We are already familiar with accelerating returns in the rapid development of computer power (“Moore’s law”), and Kurzweil’s vision of the singularity is actually a sort of utopian techno-rapture. But there are scarier scenarios where exponential technological growth might exceed our ability to foresee and prevent unintended consequences. Genetically modified food is an early example of this worry, but now the spotlight is on bio- and nano-technology, and – above all – AI, the engineering of artificial minds.

Moore's law: the exponential growth in computational power since 1900.

Moore’s law: the exponential growth in computational power since 1900.

A focus on AI might seem weird given how disappointing present-day ‘intelligent robots’ are. They can hardly vacuum your living room let alone take over the world, and reports that the famous Turing Test for AI has been passed are greatly exaggerated. Yet AI has developed a surprising behind-the-scenes momentum. New ‘deep learning’ algorithms have been developed which, when coupled with vast amounts of data, show remarkable abilities to tackle everyday problems like speech comprehension and face recognition. As well as world-beating chess players like Deep Blue, we have Apple Siri and Google Now helping us navigate our messy and un-chesslike environments in ways that mimic our natural cognitive abilities. Huge amounts of money have followed, with Google this year paying £400M for AI start-up DeepMind in a deal which Google CEO Eric Schmidt heralded as enabling products that are “infinitely more intelligent”.

"Hello Dave".

“Hello Dave”.

What if the ability to engineer artificial minds leads to these minds engineering themselves, developing their own goals, and bootstrapping themselves beyond human understanding and control? This dystopian prospect has been mined by many sci-fi movies – think Blade Runner, HAL in 2001, Terminator, Matrix – but while sci-fi is primarily for entertainment, the accelerating developments in AI give pause for thought. Enter Hawking, who now warns that “the full development of AI could spell the end of the human race”. He joins real-world-Iron-Man Elon Musk and Oxford philosopher Nick Bostrom in declaring AI the most serious existential threat we face. (Hawking in fact used the term ‘singularity’ long ago to describe situations where the laws of physics break down, like at the centre of a black hole).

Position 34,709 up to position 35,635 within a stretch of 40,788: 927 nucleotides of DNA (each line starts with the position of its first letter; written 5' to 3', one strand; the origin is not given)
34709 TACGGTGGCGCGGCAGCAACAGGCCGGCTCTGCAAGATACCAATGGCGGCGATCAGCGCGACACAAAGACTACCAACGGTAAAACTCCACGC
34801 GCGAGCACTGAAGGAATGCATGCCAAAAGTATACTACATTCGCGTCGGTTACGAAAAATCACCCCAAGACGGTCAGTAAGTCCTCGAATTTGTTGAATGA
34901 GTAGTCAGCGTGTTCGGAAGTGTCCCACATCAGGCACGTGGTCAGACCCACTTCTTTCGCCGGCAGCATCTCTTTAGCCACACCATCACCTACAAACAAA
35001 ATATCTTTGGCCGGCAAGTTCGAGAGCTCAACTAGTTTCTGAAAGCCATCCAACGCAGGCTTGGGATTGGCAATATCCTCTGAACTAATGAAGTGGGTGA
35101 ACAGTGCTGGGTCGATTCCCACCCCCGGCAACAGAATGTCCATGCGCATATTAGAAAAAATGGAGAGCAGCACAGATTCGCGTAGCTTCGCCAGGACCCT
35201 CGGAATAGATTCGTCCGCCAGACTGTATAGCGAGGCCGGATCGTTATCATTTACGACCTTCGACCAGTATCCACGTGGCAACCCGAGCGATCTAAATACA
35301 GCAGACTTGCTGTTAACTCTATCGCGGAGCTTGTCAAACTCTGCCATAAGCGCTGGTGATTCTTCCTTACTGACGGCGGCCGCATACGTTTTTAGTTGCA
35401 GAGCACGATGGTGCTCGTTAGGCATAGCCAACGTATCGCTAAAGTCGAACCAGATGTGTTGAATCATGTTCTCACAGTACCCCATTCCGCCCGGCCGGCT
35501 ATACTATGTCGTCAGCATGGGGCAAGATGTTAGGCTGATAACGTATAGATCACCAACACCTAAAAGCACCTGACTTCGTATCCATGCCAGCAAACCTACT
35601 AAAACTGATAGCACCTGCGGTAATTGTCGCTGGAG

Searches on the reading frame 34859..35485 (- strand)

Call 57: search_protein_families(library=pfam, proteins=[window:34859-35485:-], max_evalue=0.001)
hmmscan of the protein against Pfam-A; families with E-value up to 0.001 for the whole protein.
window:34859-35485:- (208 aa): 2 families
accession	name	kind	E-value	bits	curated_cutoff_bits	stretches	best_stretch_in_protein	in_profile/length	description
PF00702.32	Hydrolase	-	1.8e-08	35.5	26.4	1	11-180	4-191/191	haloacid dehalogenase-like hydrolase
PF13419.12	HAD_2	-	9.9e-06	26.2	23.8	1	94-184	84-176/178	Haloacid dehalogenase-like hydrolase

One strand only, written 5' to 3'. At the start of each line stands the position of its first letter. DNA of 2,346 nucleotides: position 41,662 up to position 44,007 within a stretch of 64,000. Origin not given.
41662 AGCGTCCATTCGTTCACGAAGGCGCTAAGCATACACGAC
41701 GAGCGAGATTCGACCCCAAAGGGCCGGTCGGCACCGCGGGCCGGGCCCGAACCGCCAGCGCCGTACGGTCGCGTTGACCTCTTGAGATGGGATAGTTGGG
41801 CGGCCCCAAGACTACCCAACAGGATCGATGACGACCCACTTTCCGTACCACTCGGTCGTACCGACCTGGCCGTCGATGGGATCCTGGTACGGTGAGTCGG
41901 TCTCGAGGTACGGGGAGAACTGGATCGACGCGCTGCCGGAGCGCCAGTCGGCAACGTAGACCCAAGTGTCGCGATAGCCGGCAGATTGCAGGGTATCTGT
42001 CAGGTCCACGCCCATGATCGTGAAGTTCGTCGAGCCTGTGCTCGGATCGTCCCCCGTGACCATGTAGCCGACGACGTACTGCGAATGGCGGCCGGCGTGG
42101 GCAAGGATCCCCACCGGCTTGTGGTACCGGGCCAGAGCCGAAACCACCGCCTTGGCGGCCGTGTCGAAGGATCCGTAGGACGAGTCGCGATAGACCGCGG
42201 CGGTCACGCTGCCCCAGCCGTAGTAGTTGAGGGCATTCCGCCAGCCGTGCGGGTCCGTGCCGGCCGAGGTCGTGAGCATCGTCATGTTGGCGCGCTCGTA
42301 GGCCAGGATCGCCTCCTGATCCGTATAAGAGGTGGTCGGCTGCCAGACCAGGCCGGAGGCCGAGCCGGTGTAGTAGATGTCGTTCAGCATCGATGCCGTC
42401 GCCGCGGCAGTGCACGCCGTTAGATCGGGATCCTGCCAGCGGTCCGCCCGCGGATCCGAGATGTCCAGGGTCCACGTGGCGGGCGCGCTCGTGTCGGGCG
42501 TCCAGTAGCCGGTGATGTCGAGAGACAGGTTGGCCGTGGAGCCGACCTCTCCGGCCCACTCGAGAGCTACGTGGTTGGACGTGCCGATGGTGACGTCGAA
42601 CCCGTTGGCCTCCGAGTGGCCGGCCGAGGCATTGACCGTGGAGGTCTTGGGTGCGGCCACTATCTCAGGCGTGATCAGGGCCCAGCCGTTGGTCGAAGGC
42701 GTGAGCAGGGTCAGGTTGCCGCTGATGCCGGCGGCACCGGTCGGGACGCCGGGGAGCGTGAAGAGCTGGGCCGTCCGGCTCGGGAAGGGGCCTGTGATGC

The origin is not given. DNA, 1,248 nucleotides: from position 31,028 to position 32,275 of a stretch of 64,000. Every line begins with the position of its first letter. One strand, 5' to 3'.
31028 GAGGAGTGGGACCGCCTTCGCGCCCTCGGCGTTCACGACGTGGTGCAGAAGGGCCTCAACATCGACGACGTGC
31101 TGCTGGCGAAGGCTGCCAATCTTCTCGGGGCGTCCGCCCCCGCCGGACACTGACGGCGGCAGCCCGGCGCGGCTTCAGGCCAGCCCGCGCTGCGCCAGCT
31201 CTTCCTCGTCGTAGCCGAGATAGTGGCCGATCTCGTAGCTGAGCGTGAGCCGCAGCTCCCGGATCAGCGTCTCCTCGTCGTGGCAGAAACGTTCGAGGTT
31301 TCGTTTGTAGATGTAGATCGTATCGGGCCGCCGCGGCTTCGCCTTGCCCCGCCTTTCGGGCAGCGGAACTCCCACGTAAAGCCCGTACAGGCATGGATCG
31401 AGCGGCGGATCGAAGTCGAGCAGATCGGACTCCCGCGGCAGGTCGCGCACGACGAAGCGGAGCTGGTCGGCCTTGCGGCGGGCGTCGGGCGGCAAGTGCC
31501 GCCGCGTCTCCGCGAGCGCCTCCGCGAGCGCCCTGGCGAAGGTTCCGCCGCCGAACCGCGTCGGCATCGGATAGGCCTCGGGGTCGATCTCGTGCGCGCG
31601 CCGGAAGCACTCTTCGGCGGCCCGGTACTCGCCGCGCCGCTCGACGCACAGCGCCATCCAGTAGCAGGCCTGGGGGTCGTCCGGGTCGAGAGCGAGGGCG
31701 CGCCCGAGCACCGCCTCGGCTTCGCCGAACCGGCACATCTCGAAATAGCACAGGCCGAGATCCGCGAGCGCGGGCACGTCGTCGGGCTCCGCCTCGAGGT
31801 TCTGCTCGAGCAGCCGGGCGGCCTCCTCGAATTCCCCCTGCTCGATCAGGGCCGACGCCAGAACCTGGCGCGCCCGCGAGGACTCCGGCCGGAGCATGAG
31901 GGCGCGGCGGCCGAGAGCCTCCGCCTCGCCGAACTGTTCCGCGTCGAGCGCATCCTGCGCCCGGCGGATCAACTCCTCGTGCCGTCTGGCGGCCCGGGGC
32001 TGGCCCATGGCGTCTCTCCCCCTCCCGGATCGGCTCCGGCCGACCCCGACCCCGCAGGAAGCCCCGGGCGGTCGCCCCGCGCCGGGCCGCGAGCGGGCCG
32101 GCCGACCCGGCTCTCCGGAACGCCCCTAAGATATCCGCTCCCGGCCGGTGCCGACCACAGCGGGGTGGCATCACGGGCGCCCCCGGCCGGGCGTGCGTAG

However implausible a worldwide AI revolution might seem, Holmes will tell you there is all the difference in the world between the impossible and the merely improbable. Even if highly unlikely, the seismic impact of a technological singularity is such that it deserves to be taken seriously, both in estimating and mitigating its likelihood, and in planning potential responses. Cambridge University’s new Centre for the Study for Existential Risk has been established to do just this, with Hawking and ex-Astronomer Royal Sir Martin Rees among the founders.

Dystopian eventualities aside, the singularity concept is inherently interesting because it pushes us to examine what we mean by being human (as my colleague Murray Shanahan argues in a forthcoming book). While intelligence is part of the story, being human is also about having a body and an internal physiology; we are self-sustaining flesh bags. It is also about consciousness; we are each at the centre of a subjective universe of experience. Current AI has little to say about these issues, and it is far from clear whether truly autonomous and self-driven AI is possible in their absence. The ethical minefield deepens when we realize that AIs becoming conscious would entail ethical responsibilities towards them, regardless of their impact on us.

At the moment, AI like any powerful technology has the potential for good and ill, long before any singularity is reached. On the dark side, AI gives us the tools to wreak our own havoc by distancing ourselves from the consequences of our actions. Remote controlled military drones already reduce life-and-death decisions to the click of a button: with enhanced AI there would be no need for the button. On the side of the angels, AI can make our lives healthier and happier, and our world more balanced and sustainable, by complementing our natural mental prowess with the unprecedented power of computation. The pendulum may swing from the singularity-mongerers to the techno-mavens; and we should listen to both, but proceed serenely with the angels.